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The “chasing arrows” recycling symbol is a familiar sight, reminding us that recycling is a practice with great positive effect on the planet. It’s hard on the conscience to toss an item with those arrows on it into a trash bin.

Lesser known is the fact that the symbol was created by a USC architecture student who submitted the design for a contest in the 1970s. While we tend to think that recycling is a relatively new concept, its roots go back to 9th century Japan, when people recycled paper for use in paintings and poetry.

Recycling reached the New World in 1690, when the paper produced from recycled linens and cotton rags was sold to printers to make newspapers and Bibles. World War II spawned a national recycling campaign, with most Americans happy to join in the effort to conserve resources and recycle tens of thousands of tons of material for the war effort.

Surprisingly, some states in the U.S. still don’t have regulated recycling programs, but the first curbside collection of yard waste, metals and paper began in America in the 1960s. The 70s saw a revived emphasis on the green movement, with Earth Day being celebrated for the first time on April 22, 1970. By 1985, the U.S. was at 10 percent recycling participation; ten years later, it was at 20 percent. Today, some states, Vermont at the top, have close to 100 percent participation.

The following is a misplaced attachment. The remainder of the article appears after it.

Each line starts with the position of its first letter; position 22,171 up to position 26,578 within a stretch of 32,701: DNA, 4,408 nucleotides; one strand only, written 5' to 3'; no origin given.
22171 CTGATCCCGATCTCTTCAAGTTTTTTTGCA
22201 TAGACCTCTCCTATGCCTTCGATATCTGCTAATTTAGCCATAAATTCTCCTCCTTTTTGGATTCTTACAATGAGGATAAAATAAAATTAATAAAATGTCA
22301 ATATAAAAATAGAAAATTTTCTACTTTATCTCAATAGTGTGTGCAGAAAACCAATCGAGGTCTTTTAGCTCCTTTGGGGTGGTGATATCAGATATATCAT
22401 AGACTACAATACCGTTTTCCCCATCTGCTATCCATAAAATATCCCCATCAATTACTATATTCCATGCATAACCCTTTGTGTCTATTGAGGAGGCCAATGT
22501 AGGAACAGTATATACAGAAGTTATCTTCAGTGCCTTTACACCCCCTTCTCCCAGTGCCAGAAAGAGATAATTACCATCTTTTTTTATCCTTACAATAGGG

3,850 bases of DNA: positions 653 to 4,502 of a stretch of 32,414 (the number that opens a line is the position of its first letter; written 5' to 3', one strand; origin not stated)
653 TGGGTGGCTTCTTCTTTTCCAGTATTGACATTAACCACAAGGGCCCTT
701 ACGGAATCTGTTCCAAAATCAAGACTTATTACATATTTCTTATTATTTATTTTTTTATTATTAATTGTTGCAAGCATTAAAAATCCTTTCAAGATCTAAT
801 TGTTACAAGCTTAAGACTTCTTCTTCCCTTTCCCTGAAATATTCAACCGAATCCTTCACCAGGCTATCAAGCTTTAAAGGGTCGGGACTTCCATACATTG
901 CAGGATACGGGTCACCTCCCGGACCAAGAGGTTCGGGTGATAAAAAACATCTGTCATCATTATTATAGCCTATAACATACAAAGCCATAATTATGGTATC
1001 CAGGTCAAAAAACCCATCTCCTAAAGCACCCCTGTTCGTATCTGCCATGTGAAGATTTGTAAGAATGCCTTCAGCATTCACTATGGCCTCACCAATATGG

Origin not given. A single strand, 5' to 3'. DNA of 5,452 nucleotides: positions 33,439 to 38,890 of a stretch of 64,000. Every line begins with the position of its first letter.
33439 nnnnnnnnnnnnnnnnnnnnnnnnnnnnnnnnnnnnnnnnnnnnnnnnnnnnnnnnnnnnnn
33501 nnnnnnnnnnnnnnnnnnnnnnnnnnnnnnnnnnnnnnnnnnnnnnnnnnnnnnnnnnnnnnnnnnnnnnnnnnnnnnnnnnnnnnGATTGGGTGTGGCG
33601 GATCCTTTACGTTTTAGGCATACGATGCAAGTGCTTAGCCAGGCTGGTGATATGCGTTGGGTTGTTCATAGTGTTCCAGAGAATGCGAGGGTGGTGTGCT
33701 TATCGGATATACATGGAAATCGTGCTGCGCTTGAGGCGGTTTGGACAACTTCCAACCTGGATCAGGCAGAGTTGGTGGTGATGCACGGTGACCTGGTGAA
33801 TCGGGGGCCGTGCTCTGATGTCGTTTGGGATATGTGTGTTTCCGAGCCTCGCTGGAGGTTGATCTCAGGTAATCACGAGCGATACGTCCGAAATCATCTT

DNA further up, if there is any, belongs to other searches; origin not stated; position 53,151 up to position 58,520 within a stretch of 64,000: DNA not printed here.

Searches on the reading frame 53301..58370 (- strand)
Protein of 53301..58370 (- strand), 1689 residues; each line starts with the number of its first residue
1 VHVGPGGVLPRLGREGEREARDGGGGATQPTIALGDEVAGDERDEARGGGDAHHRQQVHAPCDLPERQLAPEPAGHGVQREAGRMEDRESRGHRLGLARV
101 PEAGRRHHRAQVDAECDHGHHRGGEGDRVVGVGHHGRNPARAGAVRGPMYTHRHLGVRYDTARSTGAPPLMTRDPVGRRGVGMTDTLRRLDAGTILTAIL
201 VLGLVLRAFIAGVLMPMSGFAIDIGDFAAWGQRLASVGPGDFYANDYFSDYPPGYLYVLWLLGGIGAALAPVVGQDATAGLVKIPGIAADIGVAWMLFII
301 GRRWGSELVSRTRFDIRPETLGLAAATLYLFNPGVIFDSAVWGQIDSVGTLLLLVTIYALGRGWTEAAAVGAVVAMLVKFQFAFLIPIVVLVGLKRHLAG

Despite significant upward ticks in recycling participation and a green consciousness that has us questioning the likes of plastic straws and individual water bottles that have clogged up our oceans and threatened marine life, much of the material we recycle doesn’t make it past the landfill. While we blithely toss our items, often into a single bin for all recyclables, much of that material is unusable due to contaminants, breakage, or other causes.  Further compounding the issue is China and other countries’ recent restrictions on the amount of recycled material they will accept.

But there is still great progress and cause for positivity, especially in places like Naperville. The city has an environmental sustainability program that includes a holiday lights recycling initiative, annual Earth Week, silver Solsmart status, a smart thermostat rebate offer, and rain barrels. In 2018, Naperville ranked number two in its population category for the Wyland National Mayor’s Challenge for Water Conservation.

Naperville’s Park District is “green with enthusiasm,” and the city of Naperville also has a pollination station containing native plants that offer a natural habitat for butterflies and other pollinators.

By our very name, Monarch Landing is literally a haven for the butterflies and other insects, birds and pollinators that keep ecology moving in a healthy direction. As for recycling, Monarch Landing rises above even the city of Naperville’s standard of single stream (one bin for all material) recycling.

We offer residents multi-stream recycling, with pickup twice a week, which allows them to separate various recyclable materials. While this requires a bit more effort, it lessens the risk of contaminants and glass breakage rendering these items unrecyclable and, thus, destined for the landfill. Our community also bales our cardboard and sells it to waste management.

Much more fun is our resident-operated Treasure Chest resale shop. This is where residents can donate housewares, clothing, books, décor, and more. It is also where they can purchase gently used or new items at bargain prices. Best of all, proceeds from the Treasure Chest benefit Monarch Landing’s Benevolent Care Fund in support of residents experiencing financial hardships.

Together, we can make everything old new again!